by Tess Gerritsen
The common wisdom in the book biz is that you want to bring out your big-name books in the fall, to take advantage of the Christmas shopping season. I’ve long wondered just how much impact Christmas actually has on book sales. Now, thanks to Amazon, I’ve been able to look at some real numbers and report back that the common wisdom is true. Christmas really is a great time for bookselling.
Late last year, Amazon began offering free Bookscan data to authors who are enrolled in Amazon’s Author Central program. Bookscan records sales of print books in selected markets across the country, and they claim their data captures approximately 75% of all sales. (I’ve heard from other sources that the number is closer to 65%.) It does not include e-book sales to Kindle, Nook, etc. Authors are only able to see their own sales data, so you can’t compare yourself to other authors’ sales, but this gives us more data than we could ever access before. And it’s all free.
If you’re a published author, register now! It’s easy, it allows you to post a profile, link to your website, and post a blog directly onto Amazon’s site. When I saw the announcement that I can now access my Bookscan numbers via Amazon, I began keeping track of my sales. (Because Amazon only captures a month’s worth of sales data at a time, you’ll have to check back regularly and keep track of your own numbers.) Week by week, I’ve watched how my sales changed as Christmas approached. I followed, in particular, my most recent title ICE COLD. Admittedly, it was published way back in June 29, 2010, so it wasn’t a fall book. It’s still in hardcover, but it’s now shelved in section and wouldn’t be particularly visible in bookstores. Still, I wanted to see if even a summer book would show a bump during the holiday shopping season.
Here’s what the Bookscan numbers told me.
The first week of data available was November 22 – 29. I’ll use the number of copies sold that week as my baseline figure.
November 29 – December 5: the sales of ICE COLD were up 27% from the first week.
December 6 – 12: sales were up 30% from the first week.
December 13 – 19: sales up 51%
December 20 – 26: up 60%.
December 27 – January 2: sales dropped back down to what they were the first week.
So there you have it. Even a book that was a mid-summer release saw a nice uptick in sales thanks to Christmas shoppers.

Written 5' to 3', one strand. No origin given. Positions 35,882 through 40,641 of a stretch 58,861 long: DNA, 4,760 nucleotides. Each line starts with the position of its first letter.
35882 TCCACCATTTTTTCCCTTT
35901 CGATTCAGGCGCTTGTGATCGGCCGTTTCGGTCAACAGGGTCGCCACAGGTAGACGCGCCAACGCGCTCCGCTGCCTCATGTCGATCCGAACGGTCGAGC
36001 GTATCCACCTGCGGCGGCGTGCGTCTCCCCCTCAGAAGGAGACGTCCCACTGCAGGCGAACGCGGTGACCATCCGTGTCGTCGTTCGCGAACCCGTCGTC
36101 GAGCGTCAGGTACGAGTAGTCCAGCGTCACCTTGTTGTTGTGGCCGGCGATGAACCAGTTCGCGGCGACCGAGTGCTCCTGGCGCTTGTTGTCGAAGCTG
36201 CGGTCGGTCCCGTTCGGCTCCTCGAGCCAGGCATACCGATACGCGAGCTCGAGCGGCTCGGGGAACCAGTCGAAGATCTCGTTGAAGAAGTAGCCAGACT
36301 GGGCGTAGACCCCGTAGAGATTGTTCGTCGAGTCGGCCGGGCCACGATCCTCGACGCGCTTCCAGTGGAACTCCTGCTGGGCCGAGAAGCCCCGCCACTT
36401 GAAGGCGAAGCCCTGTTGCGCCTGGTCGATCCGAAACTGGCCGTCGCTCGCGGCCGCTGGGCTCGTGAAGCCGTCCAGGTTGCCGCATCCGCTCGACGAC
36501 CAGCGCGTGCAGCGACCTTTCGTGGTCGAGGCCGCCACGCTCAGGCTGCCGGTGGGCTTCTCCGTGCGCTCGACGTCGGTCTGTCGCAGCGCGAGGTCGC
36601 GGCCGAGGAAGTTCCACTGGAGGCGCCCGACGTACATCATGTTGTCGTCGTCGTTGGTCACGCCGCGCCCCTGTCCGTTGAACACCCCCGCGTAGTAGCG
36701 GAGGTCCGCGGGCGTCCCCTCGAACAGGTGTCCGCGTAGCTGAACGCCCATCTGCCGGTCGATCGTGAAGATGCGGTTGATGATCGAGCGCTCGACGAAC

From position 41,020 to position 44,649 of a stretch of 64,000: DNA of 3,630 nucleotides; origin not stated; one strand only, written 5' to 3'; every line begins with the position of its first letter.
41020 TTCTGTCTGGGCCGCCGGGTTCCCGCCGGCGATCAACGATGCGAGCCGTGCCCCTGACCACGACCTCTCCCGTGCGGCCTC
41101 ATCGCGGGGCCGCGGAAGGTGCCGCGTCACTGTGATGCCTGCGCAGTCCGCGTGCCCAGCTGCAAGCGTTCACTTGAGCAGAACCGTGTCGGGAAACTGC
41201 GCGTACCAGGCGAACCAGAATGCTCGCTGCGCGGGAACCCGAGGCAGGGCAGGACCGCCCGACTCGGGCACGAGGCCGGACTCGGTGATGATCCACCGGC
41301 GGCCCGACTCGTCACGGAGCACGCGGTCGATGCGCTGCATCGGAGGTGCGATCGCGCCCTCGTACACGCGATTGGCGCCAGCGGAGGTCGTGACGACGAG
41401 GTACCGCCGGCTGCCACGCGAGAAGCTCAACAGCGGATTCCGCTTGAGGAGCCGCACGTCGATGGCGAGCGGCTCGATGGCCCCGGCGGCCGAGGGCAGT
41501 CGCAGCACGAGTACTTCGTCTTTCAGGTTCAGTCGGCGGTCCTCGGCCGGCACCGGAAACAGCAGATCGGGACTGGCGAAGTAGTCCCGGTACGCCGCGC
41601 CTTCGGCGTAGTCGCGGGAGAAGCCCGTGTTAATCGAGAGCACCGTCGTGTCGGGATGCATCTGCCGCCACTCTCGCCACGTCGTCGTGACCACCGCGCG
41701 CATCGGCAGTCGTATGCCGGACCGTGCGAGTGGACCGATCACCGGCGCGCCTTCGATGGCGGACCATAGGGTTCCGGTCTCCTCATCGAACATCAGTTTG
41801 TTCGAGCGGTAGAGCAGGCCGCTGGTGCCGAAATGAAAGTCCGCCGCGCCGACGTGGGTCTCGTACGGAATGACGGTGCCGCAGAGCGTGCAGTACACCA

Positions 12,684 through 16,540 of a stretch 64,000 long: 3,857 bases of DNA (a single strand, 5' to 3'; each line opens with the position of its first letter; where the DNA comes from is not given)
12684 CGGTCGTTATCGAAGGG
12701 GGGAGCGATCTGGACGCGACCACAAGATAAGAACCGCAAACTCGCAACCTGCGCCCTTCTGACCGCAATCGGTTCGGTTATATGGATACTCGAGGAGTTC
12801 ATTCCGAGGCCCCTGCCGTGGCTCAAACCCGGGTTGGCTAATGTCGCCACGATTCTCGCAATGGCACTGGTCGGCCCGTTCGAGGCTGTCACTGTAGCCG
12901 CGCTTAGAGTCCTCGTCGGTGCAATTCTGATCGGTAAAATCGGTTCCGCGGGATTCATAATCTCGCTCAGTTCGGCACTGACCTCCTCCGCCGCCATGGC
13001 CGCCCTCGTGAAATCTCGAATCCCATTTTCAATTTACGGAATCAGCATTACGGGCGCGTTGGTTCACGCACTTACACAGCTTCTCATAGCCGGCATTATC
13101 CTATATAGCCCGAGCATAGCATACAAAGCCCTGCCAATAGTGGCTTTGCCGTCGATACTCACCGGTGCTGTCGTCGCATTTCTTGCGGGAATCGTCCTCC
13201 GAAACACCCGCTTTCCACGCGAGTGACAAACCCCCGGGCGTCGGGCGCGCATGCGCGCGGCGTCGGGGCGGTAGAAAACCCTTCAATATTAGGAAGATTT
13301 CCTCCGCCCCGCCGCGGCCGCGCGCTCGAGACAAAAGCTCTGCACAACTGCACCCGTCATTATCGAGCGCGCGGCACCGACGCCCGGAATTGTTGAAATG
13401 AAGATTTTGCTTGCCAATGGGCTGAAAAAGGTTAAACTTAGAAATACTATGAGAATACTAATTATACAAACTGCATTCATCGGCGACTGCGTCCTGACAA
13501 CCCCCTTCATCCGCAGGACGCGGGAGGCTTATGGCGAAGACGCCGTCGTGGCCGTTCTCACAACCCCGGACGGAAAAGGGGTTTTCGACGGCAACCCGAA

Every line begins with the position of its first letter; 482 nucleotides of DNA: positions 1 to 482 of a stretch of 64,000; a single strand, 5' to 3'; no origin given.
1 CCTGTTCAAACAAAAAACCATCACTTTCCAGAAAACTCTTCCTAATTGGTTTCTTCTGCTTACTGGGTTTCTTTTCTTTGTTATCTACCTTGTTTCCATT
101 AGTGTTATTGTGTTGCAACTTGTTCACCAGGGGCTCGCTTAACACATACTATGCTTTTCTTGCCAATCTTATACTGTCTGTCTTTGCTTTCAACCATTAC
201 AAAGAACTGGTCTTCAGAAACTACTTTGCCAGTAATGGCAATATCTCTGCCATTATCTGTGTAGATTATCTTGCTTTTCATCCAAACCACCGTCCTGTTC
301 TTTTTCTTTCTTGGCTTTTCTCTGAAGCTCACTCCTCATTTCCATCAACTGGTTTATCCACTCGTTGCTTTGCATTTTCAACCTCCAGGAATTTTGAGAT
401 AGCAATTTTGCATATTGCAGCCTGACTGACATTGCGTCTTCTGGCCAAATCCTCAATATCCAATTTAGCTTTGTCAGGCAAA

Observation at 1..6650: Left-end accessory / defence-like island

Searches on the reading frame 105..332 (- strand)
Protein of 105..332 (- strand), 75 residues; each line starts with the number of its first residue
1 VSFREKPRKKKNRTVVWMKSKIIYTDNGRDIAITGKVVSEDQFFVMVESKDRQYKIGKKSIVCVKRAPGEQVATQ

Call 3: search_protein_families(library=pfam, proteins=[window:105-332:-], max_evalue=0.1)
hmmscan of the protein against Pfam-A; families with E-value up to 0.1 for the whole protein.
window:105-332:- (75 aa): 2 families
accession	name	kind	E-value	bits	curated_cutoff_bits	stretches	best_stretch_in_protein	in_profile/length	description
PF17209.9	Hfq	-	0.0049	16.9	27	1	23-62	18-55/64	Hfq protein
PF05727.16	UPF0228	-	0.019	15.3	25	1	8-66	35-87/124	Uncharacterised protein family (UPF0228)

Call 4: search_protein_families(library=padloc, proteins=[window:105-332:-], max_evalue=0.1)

Even more interesting were my sales figures for all my titles, combined. This includes my entire backlist, all now in paperback. Here’s what I found:
Week 1 (November 22 – 28): baseline
Week 2: up 15%
Week 3: up 38%
Week 4: up 115%
Week 5: up 98%
And this is interesting. In week 6 (after Christmas), my overall sales remained 77% above baseline.
So even backlist paperback titles get a boost from Christmas shopping. No surprise — paperbacks make great stocking stuffers and they’re inexpensive. Or perhaps it’s because people go on vacation, and they need some leisure reading during those weeks.
Not only do these numbers tell us that Christmas shoppers buy books, it also gives us a hint about the future of bookselling. And it’s this: when it comes to buying gifts, real books, printed on real paper, continue to be a popular item. Even though we’re in the midst of an e-book revolution, with up to 50% of book sales projected to be in digital form within the next few years, print books will continue to sell during gift-giving holidays.
I can’t help but picture those mall “pop-up” stores that appear and disappear according to season. Halloween shops, for instance, which turn up every September and are gone by November. Or Christmas shops, which sell ornaments and gift-wrap during November and December, and vanish in January.
Luckily, bookstores have more than one season to cater to. There’s Mother’s Day and Father’s Day. Graduation. Back to school. And then there are birthdays, all year round. Such events demand a physical gift that can be wrapped and handed to the recipient. Which means, if it’s a book, a book printed on paper.
For that reason alone, I don’t see bookstores vanishing from our landscape.
I’m traveling this week, so can’t respond to comments. But I hope other authors will share what they found out about their own book sales during the holiday season. And if you haven’t registered with Author Central, do it now!